I’m sure peple have seen this already, but here is the newest story about Smith and Dungy at ESPN. The religion ghost is fleshed out a little better, but we could do with more specifics about what they do to live their faith. For example, maybe we could hear more about Dungy’s work with the prison ministry, instead of just the passing reference.
    Here it is.

  • Texas Reader

    When did the He say to “pray in secret”?

  • http://rightonpeachtree.blogspot.com RightOnPeachtree

    Here is an article on ESPN.com that talks a little about the faith of Dungy and Smith. Although I was surprised to see it, it was refreshing and welcome.

    “Dungy and Smith are Christian men who serve the Lord first and spend nearly as much time serving their communities. Doesn’t prevent them from winning. And often. In just three seasons Smith, last season’s Coach of the Year, has helped build the Bears into a league power. Dungy has won more regular season games than any coach since 1999. Where does color factor into that?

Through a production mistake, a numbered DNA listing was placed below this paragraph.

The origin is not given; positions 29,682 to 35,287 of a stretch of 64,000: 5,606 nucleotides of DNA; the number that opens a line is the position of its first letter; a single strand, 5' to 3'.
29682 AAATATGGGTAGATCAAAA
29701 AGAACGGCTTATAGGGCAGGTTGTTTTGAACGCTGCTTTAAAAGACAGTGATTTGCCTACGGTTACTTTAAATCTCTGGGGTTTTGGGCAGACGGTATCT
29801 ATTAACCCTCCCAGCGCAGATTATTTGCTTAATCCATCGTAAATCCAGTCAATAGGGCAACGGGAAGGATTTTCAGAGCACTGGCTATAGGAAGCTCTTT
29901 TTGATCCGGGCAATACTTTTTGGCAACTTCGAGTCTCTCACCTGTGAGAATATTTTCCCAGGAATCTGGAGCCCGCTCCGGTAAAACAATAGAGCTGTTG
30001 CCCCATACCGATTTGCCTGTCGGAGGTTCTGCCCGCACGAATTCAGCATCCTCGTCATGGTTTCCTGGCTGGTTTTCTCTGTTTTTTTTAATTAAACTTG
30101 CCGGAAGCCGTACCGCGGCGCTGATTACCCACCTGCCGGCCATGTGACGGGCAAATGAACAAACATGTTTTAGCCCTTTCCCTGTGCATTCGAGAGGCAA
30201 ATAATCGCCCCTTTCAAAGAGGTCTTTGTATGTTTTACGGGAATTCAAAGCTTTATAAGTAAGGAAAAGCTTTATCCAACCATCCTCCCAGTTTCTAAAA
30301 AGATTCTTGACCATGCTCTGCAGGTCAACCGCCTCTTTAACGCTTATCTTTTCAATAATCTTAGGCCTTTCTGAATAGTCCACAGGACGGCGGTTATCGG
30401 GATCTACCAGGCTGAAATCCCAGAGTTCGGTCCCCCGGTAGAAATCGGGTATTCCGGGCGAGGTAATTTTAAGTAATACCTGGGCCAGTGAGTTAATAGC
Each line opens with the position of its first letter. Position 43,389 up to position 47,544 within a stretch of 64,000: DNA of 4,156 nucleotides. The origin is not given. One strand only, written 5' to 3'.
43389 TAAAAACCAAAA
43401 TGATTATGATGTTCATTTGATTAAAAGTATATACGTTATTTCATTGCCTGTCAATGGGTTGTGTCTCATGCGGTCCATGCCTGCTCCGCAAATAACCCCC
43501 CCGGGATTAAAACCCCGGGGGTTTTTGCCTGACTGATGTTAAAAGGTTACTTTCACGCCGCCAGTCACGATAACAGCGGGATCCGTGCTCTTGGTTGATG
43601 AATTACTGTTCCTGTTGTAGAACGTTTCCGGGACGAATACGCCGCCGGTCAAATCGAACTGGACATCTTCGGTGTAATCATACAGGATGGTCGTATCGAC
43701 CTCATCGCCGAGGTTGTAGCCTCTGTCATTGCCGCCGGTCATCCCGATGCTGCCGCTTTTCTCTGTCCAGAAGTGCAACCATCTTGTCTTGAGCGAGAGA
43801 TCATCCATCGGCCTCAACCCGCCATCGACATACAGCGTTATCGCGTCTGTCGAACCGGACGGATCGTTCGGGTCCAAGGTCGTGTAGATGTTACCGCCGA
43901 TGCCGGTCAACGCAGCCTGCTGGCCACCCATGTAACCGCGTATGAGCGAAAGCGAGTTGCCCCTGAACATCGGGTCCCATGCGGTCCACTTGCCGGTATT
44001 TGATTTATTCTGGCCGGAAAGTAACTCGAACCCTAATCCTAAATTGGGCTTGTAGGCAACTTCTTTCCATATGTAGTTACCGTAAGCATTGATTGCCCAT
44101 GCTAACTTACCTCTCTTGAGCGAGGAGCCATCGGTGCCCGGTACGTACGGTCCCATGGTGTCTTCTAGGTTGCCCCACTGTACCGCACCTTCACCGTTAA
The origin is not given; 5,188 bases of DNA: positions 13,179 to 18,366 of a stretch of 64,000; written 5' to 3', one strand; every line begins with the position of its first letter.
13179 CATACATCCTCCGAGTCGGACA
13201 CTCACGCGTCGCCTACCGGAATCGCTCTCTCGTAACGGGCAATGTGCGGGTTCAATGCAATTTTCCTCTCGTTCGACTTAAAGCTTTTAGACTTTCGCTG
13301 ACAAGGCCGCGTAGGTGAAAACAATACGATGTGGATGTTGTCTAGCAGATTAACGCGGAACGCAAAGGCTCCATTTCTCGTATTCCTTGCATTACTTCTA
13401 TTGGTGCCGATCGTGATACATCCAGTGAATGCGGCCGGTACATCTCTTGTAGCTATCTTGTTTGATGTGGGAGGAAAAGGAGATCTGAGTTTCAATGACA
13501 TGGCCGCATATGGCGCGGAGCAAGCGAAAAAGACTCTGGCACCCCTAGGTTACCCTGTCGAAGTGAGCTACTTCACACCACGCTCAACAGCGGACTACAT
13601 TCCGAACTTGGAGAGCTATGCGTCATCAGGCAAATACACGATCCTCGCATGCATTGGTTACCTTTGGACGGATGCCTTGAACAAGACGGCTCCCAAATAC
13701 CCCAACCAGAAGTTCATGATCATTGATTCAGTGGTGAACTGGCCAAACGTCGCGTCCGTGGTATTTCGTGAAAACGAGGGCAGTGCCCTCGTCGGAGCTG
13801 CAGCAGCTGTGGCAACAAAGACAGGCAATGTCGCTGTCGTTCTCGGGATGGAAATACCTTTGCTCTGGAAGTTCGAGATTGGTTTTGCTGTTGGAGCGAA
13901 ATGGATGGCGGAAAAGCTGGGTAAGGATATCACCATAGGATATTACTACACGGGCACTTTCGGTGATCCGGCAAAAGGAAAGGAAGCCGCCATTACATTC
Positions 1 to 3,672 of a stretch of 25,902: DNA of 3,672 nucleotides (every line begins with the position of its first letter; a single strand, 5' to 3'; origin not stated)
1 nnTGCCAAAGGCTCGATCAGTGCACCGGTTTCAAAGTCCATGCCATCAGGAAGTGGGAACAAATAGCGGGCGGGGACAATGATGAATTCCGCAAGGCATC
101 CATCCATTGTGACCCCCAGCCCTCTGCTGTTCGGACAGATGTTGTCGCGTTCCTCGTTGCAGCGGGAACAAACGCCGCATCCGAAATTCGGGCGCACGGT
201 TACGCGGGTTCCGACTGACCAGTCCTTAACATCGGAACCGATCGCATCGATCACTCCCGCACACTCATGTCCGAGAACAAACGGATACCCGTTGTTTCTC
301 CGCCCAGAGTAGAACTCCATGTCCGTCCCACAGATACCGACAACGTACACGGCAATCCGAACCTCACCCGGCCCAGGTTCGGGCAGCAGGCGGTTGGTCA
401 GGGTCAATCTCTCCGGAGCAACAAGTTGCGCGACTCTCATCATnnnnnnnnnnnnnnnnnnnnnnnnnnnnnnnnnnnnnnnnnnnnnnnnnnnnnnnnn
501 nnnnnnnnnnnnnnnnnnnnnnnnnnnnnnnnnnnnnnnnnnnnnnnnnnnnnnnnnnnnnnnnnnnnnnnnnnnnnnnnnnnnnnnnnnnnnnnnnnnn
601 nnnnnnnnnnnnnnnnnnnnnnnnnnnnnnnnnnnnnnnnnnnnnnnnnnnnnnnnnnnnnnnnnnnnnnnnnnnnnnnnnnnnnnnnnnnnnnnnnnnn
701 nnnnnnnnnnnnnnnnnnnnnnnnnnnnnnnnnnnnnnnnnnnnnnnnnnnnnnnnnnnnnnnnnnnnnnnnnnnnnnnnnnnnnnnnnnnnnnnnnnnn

After they won their conference championships, you heard Smith talk about his “being blessed” and Dungy give thanks to God. That isn’t just lip service with these guys. As Christians they believe it is their responsibility to let their light shine whenever they’re in the spotlight. Just as they have a game plan for each other come Super Bowl Sunday, both plan to use the global platform that the Super Bowl provides to speak words that could make an impact beyond football. At his oldest son James’ funeral last year, Dungy used the eulogy as an opportunity to teach lessons about manhood and fatherhood.”

  • http://bonovox.squarespace.com Fr. Dcn. Raphael

    Can’t use sports as a metaphor for the Spiritual life? Better tell that to St. Paul!

  • evagrius

    When did the He say to “pray in secret”?

    “But thou, when thou prayest, enter into thy closet, and when thou hast shut thy door, pray to thy Father which is in secret; and thy Father which seeth in secret shall reward thee openly.”